PRIDE OF THE FLEET
THE Camry's reliability made it our best-selling mid-sizer for more than two decades
Call it boring, call it predictable or call it a fleet favourite, Toyota’s Camry has been Australia’s best-selling mid-sized sedan for more than 20 years for good reason.
Camrys have proved reliable, good value, suited to family use and, in hybrid form, truly advanced and frugal. Until weeks ago, they were Australian-made.
The eighth-generation Camry hits Toyota showrooms in the next few weeks, meaning there should be a glut of good value seventh-gen Camrys hitting the used market.
We’ll look at the current generation from December 2011 to the mid-2015 makeover.
Four grades – Altise, Atara S, Atara SX and Atara SL – shared the 2.5-litre and sixspeed auto gearbox, with the Ataras tuned for slightly higher outputs.
Soon after came the Hybrid in entry-level H and highly specified HL grades. Prices started at $30,490 for the fleet special Altise. Hybrids started from $34,990 – $2000 cheaper than the predecessor.
The Altise was light-on for standard equipment. Positives were seven airbags, Bluetooth, USB for iPod connectivity, audio controls on the steering wheel wheels.
Far better equipped, the Atara S was aimed specifically at private buyers and gained a sports front bumper, fog lights, side skirts, twin exhausts, 17-inch wheels and chrome door handles.
The Atara SX, the sporty number, had leather-accented interior, rear lip spoiler and sports suspension.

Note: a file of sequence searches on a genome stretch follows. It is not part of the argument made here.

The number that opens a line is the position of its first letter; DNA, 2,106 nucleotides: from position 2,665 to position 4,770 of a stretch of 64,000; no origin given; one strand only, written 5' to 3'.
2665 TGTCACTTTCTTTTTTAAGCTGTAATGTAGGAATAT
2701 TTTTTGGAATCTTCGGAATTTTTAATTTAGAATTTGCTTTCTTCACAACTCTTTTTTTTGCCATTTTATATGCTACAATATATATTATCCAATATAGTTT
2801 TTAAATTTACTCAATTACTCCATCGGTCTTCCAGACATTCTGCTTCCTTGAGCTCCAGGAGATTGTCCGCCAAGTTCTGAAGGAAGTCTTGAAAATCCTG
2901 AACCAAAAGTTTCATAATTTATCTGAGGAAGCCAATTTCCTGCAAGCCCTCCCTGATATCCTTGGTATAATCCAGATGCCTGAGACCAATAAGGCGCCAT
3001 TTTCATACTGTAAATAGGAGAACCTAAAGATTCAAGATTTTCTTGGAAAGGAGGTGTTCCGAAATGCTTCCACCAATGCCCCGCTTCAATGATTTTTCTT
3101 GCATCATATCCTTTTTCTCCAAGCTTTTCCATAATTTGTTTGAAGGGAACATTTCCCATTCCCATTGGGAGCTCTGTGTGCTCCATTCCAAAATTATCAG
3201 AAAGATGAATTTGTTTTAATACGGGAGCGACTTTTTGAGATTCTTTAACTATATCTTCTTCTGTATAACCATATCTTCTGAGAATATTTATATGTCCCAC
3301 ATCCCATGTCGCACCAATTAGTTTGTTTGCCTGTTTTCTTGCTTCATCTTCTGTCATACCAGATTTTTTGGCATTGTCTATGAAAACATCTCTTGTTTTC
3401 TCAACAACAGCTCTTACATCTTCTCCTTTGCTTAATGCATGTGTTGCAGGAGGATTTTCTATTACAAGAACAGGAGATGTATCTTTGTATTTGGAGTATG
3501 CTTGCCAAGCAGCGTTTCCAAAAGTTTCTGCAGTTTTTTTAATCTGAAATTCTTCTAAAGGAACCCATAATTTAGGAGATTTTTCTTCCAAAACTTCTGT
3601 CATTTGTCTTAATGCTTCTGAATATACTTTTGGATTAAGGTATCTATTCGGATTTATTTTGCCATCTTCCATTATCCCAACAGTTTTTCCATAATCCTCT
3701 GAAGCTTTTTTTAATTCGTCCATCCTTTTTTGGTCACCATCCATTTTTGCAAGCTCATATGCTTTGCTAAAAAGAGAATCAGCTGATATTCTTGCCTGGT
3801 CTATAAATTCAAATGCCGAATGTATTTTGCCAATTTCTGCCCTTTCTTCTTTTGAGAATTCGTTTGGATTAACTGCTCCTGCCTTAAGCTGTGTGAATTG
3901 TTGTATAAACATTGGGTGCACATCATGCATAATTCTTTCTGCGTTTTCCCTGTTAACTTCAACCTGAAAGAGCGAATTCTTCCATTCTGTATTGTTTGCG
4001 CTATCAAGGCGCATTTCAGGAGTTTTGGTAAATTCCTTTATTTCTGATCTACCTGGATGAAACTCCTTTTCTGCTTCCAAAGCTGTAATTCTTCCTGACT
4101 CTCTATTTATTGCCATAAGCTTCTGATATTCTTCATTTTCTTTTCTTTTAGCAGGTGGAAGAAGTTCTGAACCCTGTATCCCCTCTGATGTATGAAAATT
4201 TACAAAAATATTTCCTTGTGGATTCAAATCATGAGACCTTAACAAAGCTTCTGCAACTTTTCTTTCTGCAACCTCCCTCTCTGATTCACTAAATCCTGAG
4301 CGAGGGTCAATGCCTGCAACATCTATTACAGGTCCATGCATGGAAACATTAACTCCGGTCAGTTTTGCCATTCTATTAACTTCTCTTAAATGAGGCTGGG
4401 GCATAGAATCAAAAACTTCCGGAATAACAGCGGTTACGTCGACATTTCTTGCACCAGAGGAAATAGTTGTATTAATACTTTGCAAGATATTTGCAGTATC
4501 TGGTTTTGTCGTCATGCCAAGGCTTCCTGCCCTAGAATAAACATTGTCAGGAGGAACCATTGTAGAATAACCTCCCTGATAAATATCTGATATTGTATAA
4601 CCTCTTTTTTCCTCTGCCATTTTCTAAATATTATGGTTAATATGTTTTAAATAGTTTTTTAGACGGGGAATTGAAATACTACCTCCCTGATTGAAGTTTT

The Atara SL, meanwhile, was the luxe version with leather trim, woodgrain inserts, JBL audio, seven-inch touchscreen, satnav, digital radio, live traffic updates, blind spot monitor, rear parking sonar, power front seats and more.
Hybrids are identified by the blue Toyota badge.
The H models had a similar specification to the Atara S, while the flagship HL and 16-inch alloy mainly mirrored the Atara SL.
In late 2012 a special edition Atara R gave the Altise sportier body kit and wheels, while undercutting the Atara S on price.
In mid-2014 the Camry RZ landed, again cheaper than an Atara S, but featuring moody black body parts and wheels, sport suspension, sports body kit and twin exhausts.
Extrovert Camry buyers could have their RZs in Inferno Orange paint.
It wasn’t until November 2014 that all Camrys gained a rear camera as standard with an upgrade to the audio and touchscreen.
The Camry is certainly a conservative choice, but for those seeking a car that cruises in comfort, is fuss-free, spacious and well screwed together, it’s hard to fault. Iain Curry
The 2012 Toyota Camry Atara SX sedan.